Fig. 1: The microsurgical robot. | Nature Communications

Fig. 1: The microsurgical robot.

From: First-in-human robotic supermicrosurgery using a dedicated microsurgical robot for treating breast cancer-related lymphedema: a randomized pilot trial

Fig. 1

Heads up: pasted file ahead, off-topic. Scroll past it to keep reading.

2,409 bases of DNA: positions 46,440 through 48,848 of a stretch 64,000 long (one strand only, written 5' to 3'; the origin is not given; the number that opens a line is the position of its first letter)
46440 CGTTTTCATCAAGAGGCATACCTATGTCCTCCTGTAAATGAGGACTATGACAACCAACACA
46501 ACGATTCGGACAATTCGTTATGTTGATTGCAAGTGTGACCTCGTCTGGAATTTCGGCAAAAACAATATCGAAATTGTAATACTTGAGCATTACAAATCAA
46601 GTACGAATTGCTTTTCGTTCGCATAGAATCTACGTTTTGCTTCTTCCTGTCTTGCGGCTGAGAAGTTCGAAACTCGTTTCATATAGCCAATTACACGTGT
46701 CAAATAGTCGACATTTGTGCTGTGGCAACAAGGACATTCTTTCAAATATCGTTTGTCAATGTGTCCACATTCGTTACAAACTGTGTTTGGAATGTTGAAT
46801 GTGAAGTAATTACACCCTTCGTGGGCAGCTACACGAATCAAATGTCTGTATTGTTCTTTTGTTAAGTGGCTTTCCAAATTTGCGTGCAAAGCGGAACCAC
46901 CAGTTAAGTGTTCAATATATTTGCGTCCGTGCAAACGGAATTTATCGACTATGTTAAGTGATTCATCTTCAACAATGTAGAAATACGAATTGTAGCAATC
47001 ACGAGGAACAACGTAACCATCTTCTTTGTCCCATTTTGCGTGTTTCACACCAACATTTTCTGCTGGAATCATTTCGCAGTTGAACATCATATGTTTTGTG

a, b Setup of the robot in a laboratory setting. In general the system is composed of the following: (1) master manipulators that are forceps-like joysticks, mounted to the operating table. These master manipulators are controlled by the operating surgeon. (2) A suspension ring that is attached to the operating table. The ring is placed between the operating field and the surgical microscope. (3) Slave manipulators that are robotic arms, which are attached to the suspension ring. The robotic arms can be equipped with genuine (super)microsurgical instruments. (4) Foot pedals that activate the system. A digital interface converts the movements of the master manipulators onto movements of the robotic arms. Motion scaling and tremor filtration can be adjusted by the software and controlled by foot pedals. c The MUSA in a clinical setting (the authors have preoperatively obtained patient’s consent to publication of the image). The microsurgeon on the left controls the MUSA via two master manipulators, which are mounted to the operating table. Two slave manipulators, mounted to the suspension ring between the operating field and the surgical microscope, then mimic the surgeon’s hand movement. In this case the microsurgeon on the right provides manual assistance during the procedure in an identical way as would be in conventional microsurgery cases with two surgeons.

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